snv, perhaps a great speculation. i want to see the quarter, i want to see t.a.r.p. repaid. and if they do, we are going to pull the trigger. >> buy, buy, buy! >> greg in california, greg? >> caller: tell me something. what is your take on irf? international -- >> if the semiconductor cycle is coming back, which everyone tells me it is, i would be a buyer. eric in florida, eric? >> caller: jim, how are you? >> real good. how about you? >> caller: very good. >> all right. why don't we play a stock thing. go ahead. >> caller: say again. >> what stock do you have? >> caller: aflac. >> aflac is high, it's not expensive. i do prefer aig if i'm going to be insurance, i want to be with bob, i think he gives you the most upside.
and that, ladies and gentlemen, is the conclusion of the "lightning round." >> the "lightning round" is sponsored by td ameritrade. ♪ let's go to marie in illinois. marie? >> if i could have dinner with you or george clooney, it would be you in a mad minute. >> really? >> caller: yeah. >> george clooney? >> caller: yeah. >> but not bradley cooper? >> caller: no, no, definitely not him. >> dino in california, dino? >> caller: jimmy. >> yo yo. >> caller: welcome to the new year. by the way, i hope you shorted the mayan. >> the mayans? oh, yeah. absolutely. i believe that there is a fundamental turn going on in krispy kreme. it has been ages since i looked at it. the last time i looked at it, i chipped my tooth. with a 10-foot pole and i chipped my tooth. >> okay. all right. that's okay. >> it's still not the way it
should be. >> rise and shine and thanks for waking with cnbc. i'm jim cramer and there's always a bull market somewhere. so it's go time. get up and make your best move. snoozing. see the market's gotten a little tired. it needs to catch a couple of winks. it wakes itself up perhaps with my alarm clock. >> rise and shine and thanks for waking with cnbc. >> i think it'll wake up rejuvenated and will go higher, not lower, "mad money" will be right back. >> no, the head is right here. >> you're covering the mike. >> okay. okay.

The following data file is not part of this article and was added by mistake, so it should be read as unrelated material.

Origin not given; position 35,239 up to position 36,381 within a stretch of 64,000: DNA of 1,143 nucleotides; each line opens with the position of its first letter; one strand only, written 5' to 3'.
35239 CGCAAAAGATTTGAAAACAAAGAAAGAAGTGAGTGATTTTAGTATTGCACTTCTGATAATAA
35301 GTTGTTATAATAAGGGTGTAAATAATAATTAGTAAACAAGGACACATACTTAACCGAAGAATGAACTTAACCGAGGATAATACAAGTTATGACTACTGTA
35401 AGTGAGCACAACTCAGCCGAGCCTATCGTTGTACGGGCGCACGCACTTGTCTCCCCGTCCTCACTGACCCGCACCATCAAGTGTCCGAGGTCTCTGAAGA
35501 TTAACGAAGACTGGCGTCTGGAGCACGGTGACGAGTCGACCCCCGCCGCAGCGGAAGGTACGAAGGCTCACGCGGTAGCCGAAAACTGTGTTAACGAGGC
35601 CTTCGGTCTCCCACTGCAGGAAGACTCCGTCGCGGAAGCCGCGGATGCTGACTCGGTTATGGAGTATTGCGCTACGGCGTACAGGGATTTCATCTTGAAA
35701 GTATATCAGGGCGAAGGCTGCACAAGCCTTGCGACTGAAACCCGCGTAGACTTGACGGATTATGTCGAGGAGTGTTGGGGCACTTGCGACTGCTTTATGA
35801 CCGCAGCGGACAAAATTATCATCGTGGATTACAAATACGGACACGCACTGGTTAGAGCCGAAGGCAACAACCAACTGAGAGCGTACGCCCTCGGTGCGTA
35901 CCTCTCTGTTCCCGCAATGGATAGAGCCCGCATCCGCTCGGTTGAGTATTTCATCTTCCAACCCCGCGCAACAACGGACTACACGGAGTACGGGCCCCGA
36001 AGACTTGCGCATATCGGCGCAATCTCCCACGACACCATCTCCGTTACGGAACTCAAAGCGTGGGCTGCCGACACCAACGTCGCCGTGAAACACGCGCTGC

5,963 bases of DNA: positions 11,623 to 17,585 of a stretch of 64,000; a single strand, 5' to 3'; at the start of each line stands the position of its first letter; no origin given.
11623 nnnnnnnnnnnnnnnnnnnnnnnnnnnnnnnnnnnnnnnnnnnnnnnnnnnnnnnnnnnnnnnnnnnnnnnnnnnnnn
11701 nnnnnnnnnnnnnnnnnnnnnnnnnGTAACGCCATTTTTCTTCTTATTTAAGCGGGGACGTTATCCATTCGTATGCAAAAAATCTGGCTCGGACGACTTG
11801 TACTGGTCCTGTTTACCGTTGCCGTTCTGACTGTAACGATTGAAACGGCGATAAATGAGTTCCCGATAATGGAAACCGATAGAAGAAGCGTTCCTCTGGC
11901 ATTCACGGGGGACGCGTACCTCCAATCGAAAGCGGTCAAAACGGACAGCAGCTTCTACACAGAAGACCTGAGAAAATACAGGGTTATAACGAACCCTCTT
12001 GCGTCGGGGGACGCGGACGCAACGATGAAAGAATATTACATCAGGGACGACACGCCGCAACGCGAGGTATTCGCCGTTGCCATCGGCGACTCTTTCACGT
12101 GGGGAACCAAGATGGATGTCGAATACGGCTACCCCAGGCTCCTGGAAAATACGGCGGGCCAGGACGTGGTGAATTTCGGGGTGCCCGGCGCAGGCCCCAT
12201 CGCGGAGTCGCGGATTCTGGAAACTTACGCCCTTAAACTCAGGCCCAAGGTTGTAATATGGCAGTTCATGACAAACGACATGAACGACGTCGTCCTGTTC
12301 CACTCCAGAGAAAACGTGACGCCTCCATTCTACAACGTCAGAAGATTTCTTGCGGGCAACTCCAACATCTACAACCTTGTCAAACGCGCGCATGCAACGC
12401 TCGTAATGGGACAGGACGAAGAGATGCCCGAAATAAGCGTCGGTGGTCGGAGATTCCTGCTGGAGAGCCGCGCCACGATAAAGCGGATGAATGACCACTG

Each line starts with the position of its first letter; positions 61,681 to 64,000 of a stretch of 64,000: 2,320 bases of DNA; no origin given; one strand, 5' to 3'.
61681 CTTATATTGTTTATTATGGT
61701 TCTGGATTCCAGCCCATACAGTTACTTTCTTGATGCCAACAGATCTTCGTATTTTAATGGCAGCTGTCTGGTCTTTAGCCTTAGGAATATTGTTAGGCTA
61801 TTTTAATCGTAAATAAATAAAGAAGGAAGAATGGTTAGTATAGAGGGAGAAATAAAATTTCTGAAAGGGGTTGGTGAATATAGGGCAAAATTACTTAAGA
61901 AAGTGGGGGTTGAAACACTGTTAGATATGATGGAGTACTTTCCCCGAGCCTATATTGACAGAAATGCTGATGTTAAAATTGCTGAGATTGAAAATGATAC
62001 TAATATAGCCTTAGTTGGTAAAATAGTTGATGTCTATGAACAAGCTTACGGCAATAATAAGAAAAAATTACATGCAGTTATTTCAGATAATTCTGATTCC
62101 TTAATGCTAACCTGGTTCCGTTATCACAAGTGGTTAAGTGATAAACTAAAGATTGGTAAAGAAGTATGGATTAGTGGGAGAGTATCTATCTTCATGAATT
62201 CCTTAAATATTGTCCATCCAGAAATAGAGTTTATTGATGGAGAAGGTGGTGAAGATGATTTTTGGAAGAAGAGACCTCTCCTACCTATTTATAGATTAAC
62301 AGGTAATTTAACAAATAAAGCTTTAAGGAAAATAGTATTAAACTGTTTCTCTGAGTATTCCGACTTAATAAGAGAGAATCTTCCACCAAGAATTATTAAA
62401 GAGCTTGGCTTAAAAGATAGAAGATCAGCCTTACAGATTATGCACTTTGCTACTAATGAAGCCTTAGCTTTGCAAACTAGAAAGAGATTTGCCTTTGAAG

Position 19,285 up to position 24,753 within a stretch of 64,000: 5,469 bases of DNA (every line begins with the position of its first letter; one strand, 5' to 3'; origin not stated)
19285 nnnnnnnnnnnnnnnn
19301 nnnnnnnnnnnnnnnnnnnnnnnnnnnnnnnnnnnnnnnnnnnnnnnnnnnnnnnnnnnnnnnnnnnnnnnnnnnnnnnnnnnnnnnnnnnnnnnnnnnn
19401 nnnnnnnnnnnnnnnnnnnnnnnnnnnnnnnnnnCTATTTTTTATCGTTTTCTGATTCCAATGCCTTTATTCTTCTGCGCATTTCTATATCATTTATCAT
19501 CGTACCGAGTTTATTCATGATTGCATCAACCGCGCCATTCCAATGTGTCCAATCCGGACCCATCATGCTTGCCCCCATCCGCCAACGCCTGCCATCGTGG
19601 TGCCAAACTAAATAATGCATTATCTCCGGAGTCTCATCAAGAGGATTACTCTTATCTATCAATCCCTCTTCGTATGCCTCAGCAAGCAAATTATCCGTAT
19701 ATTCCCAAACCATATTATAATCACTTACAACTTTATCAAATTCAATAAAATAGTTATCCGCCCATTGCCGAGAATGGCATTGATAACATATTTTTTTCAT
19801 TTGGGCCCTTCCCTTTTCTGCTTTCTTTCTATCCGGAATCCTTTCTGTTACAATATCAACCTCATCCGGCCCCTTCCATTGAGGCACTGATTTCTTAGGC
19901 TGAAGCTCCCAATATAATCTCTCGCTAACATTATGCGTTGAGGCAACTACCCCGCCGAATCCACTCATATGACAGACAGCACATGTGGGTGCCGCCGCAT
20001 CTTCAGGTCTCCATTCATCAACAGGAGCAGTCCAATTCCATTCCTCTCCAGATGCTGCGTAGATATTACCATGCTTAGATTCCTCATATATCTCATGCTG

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here on "mad money," we are all about long-term themes. big picture trends you can fall back on the next time the market turns against you. and it will eventually, believe me. one of my top themes for 2013 and possibly beyond is the north american energy renaissance. we discovered so much new oil and gas in this country we could potentially break the strangle hold on the nation's energy supply in less than a decade. and we need new infrastructure to transport the stuff from where it's produced to where it can be used. that's why i've been a big fan of the pipeline master limited partnerships. tonight i want to issue another one, a new one, with the sky high yield that also happens to be a turn around play. xtex for you home gamers. crosstex owns 35 miles of pipeline.
along with ten nat gas processing plants and 2.4 million barrels worth of nat gas liquid cavern storage. got crushed during the financial crisis. stock traded as low as a buck and change back in march of 2009. i wish i brought it then. since then, it's been in a major comeback. redistribution in 2010. management has said they plan to increase the distribution by 9% in 2013. that's massive. plus crosstex is moving away from where production is declining, shifting to faster growing more oil regions. if the company can execute, i think this can be a terrific story. but i need to know more before i can give it my blessing. let's find out more. let's talk with barry davis, the founder and ceo of crosstex energy, more about his company and the prospects. have a seat, sir. thank you for coming on the